Being something of a F. Scott Fitzgerald devotee, I purchased a copy of The Perfect Hour and read it and liked it. If you like reading about Fitzgerald, you should too!

Deering Davis, 1926
What West reveals is that in the mid-Teens, while being courted by Fitzgerald, Ginerva King was infatuated with a "Chicago boy" by the name of Deering Davis, with the two suitors aware of one another. What Scott Donaldson reveals is that Deering Davis is the same Chicago boy / Chicago playboy who married Brooks in 1933.

Of course, it is known that Brooks had met Scott and Zelda Fitzgerald at a Hollywood party. Brooks described meeting the Fitzgeralds at the Ambassador hotel in Los Angeles in 1927. “They were sitting close together on a sofa, like a comedy team, and the first thing that struck me was how small they were.” Brooks “had come to see the genius writer,” adding, “but what dominated the room was the blazing intelligence of Zelda’s profile… the profile of a witch.”

What we don't know is whether or not Deering Davis (Brooks' second husband) ever revealed his earlier courtship of Fitzgerald's "first love" to Brooks. I suppose it's unlikely, as the Davis-King romance was one of youth and had taken place nearly 20 years earlier.

It has always been a mystery to me as to what Brooks saw in Davis. Was it the fact he was tall, dark, and handsome? I am just a straight guy and no judge of men. But to me, Fitzgerald is handsome, Davis not so. I don't think Davis photographed all that well, and he always seemed to have dark rings under his eyes. Ginerva King thought him a very good dancer, as did Brooks, who formed a dance team with Davis for a short time in the early 1930s.

What we do know is that Davis had a reputation as a Chicago playboy, and romanced many women. Evidently, he had what it took. Below is a little known clipping depicting Deering Davis and Louise Brooks.

Tuesday, August 25, 2015

Louise Brooks and the koala bear

We've all seen the picture of Louise Brooks with a koala bear, but did we ever know it's name? Meet Archie.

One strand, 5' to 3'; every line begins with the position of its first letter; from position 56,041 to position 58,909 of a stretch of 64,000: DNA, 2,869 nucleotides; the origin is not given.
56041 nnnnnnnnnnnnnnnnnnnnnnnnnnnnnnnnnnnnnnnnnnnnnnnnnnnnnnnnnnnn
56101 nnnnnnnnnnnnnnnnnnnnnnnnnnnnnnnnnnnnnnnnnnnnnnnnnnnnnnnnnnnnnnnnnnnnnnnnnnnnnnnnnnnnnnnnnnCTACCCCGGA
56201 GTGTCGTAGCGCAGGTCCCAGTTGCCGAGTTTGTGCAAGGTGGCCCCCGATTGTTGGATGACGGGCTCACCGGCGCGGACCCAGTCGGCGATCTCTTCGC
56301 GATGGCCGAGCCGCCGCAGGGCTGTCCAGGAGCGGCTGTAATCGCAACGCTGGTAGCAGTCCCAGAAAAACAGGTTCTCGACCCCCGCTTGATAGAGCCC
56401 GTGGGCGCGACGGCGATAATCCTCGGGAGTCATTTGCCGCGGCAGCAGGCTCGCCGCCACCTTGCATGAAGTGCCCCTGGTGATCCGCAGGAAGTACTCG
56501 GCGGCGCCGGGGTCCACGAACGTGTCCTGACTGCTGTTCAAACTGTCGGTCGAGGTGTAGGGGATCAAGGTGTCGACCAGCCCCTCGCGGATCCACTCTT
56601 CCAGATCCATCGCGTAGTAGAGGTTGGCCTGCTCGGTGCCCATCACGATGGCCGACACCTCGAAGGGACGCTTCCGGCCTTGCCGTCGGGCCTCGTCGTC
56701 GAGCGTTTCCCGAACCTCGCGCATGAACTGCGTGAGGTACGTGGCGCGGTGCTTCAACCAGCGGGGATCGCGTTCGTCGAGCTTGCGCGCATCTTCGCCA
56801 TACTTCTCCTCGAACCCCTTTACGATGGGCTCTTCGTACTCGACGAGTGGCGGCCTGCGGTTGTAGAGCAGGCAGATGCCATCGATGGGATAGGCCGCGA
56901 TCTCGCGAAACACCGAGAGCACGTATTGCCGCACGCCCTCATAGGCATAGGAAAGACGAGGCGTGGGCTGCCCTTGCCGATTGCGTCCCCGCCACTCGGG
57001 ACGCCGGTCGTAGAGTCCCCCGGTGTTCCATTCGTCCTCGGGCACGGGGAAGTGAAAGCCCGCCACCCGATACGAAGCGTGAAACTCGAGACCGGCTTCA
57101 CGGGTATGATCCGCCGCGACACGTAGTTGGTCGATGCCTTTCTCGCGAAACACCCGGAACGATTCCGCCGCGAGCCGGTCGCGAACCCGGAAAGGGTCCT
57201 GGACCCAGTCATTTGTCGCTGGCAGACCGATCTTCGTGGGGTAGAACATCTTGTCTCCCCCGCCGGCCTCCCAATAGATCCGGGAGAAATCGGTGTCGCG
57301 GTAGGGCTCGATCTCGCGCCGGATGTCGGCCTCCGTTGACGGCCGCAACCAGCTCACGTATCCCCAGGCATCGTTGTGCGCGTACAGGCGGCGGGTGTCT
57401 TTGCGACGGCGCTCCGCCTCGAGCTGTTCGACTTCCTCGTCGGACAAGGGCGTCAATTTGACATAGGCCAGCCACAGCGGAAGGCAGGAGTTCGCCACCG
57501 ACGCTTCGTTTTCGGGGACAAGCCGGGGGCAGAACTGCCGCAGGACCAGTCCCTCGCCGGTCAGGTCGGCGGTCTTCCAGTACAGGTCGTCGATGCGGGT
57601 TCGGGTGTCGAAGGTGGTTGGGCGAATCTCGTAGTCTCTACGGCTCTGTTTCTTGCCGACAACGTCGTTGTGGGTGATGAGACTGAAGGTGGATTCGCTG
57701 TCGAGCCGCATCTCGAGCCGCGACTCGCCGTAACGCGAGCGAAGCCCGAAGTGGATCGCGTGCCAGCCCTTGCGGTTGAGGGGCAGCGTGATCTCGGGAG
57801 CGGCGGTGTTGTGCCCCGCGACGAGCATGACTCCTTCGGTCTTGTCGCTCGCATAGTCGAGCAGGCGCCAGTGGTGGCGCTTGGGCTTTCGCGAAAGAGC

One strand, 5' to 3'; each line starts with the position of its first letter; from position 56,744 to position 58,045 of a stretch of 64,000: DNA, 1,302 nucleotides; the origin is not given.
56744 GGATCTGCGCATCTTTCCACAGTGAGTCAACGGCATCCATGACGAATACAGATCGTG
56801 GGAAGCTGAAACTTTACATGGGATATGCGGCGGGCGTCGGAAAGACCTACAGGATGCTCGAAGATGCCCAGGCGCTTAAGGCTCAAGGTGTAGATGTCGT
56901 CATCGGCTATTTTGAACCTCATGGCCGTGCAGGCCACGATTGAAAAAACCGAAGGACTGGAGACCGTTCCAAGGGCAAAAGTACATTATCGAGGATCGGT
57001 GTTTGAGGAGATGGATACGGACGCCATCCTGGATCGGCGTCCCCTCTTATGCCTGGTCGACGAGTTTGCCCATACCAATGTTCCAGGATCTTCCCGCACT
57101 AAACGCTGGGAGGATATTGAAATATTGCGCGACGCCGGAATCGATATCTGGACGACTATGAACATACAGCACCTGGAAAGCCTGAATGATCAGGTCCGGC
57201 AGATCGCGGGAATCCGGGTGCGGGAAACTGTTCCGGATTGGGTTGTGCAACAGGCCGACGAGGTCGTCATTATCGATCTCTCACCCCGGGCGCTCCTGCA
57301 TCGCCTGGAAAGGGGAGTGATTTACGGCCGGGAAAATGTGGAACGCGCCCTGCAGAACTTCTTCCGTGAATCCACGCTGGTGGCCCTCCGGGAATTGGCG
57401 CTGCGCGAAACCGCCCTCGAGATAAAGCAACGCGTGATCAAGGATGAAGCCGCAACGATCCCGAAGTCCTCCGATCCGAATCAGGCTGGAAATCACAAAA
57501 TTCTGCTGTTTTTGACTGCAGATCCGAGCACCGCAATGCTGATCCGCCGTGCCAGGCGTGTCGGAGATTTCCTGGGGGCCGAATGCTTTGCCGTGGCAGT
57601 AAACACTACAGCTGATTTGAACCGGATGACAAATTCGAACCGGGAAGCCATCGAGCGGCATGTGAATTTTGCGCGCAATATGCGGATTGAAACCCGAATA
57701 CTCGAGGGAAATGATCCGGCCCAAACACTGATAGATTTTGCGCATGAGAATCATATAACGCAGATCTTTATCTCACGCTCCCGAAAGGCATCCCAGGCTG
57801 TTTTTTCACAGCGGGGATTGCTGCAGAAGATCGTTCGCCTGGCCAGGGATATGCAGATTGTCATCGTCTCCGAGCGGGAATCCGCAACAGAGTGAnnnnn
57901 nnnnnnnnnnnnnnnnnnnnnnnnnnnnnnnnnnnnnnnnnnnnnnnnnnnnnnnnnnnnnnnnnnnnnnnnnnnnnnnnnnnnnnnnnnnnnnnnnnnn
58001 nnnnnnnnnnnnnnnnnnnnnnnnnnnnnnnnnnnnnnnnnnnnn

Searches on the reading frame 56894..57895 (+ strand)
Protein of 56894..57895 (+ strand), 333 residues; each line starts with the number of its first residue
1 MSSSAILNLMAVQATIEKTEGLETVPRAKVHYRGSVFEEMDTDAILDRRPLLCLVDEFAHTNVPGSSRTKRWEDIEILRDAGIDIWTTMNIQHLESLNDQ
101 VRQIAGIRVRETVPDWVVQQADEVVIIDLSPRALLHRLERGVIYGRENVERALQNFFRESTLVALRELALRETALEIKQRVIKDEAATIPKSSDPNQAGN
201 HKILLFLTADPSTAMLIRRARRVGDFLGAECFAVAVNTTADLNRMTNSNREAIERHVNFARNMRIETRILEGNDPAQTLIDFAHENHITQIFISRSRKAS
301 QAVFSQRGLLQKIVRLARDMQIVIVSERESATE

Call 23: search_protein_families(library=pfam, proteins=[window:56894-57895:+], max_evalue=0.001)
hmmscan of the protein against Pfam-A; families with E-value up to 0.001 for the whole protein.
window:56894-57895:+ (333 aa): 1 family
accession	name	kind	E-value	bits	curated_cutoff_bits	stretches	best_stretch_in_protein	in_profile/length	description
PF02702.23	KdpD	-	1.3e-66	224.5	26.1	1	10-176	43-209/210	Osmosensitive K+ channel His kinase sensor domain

Monday, August 24, 2015

There's A Tear For Every Smile In Hollywood

"There's A Tear For Every Smile In Hollywood," by the Blue Steele Orchestra, recorded May 1930. Mabel Bateson on the vocal.


There's A Tear For Every Smile In Hollywood... by bigband78

Sunday, August 23, 2015

The other Louise Brooks: Louise Voray

Speaking of other Louise Brooks.... the actress we know had a Hollywood double named Louise Voray. I haven't been able to find out much about her besides this one 1930 clipping. (I also own an original photograph of the image on the right depicted in the newspaper clipping. She is a look-alike.) Since Brooks worked so seldom in Hollywood around 1929 - 1930, I can't imagined there was much need for her doubling. Does anyone know anything else about Louise Voray?

Friday, August 21, 2015

The other Louise Brooks and the Lindbergh baby kidnappers

In the 1920s and 1930s, there were two Louise Brooks whose name popped up in the press.

The other Louise Brooks, the pretty blonde showgirl whose career shadowed that of the actress Louise Brooks, was thought at one time to have been mixed up in the Lindbergh kidnapping case. The Associated Press send out her picture with the following caption in 1932.

"Louise Brooks, former showgirl, was being sought by Boston, Mass., authorities after police learned that the girl's mother, Mrs. Martin Brooks, of Boston, had received a letter from Louise purporting to tell that she knew the kidnappers of the Lindbergh baby, March 31, 1932. It is one of the hundreds of clues that police throughout the country are patiently tracking down."

Was this just a publicity stunt, or some sort of mix-up? I haven't been able to find anything else on this stray bit of information. Are there any Lindbergh baby kidnapping experts who know where this "clue" went - aside from the fact this Louise Brooks wasn't involved.

Thursday, August 20, 2015

The LBS recommends these film / film history links

I've been working on rebuilding the Louise Brooks Society website, in particular one of its oldest pages, "Lulu in Cyberspace".  It is a page of links to other Louise Brooks sites and pages as well as recommended links to other silent film, movie history and Jazz Age material.

Here are some recommended film / film history links. Happy exploring:

Wednesday, August 19, 2015

Mary & Louise - a new short film about Mary Pickford and Louise Brooks

Mary and Louise is a 20-minute film about about finding your voice that features characters based on Mary Pickford and Louise Brooks.

The premise is simple, and poetic. After each fail miserably on the set of their first "talkie", the two silent film stars vow never to speak again. Out of work and past their prime, they become roommates in Brooklyn. Mary and Louise is a fantasy and a comedy with dark undertones which explores the ups and down of friendship and the importance of finding one's voice amid the din of great personal and technological change.

Directed by Abigail Zealey Bess and written by Amy Staats (the actress who plays Pickford), the film is now on the festival circuit. It was screened at the Cayman International and Maine International Film Festivals this summer. Last year, it won the Britt Penrod Award for best trailer.

As can be seen in the video clip below, characters based on Marlene Dietrich, Rudolph Valentino, W.C. Fields, Gloria Swanson, Jean Harlow, Nosferatu, and Charlie Chaplin also figure in the film. I for one am looking forward to seeing the entire film.


Tuesday, August 18, 2015

The LBS recommends these silent film era links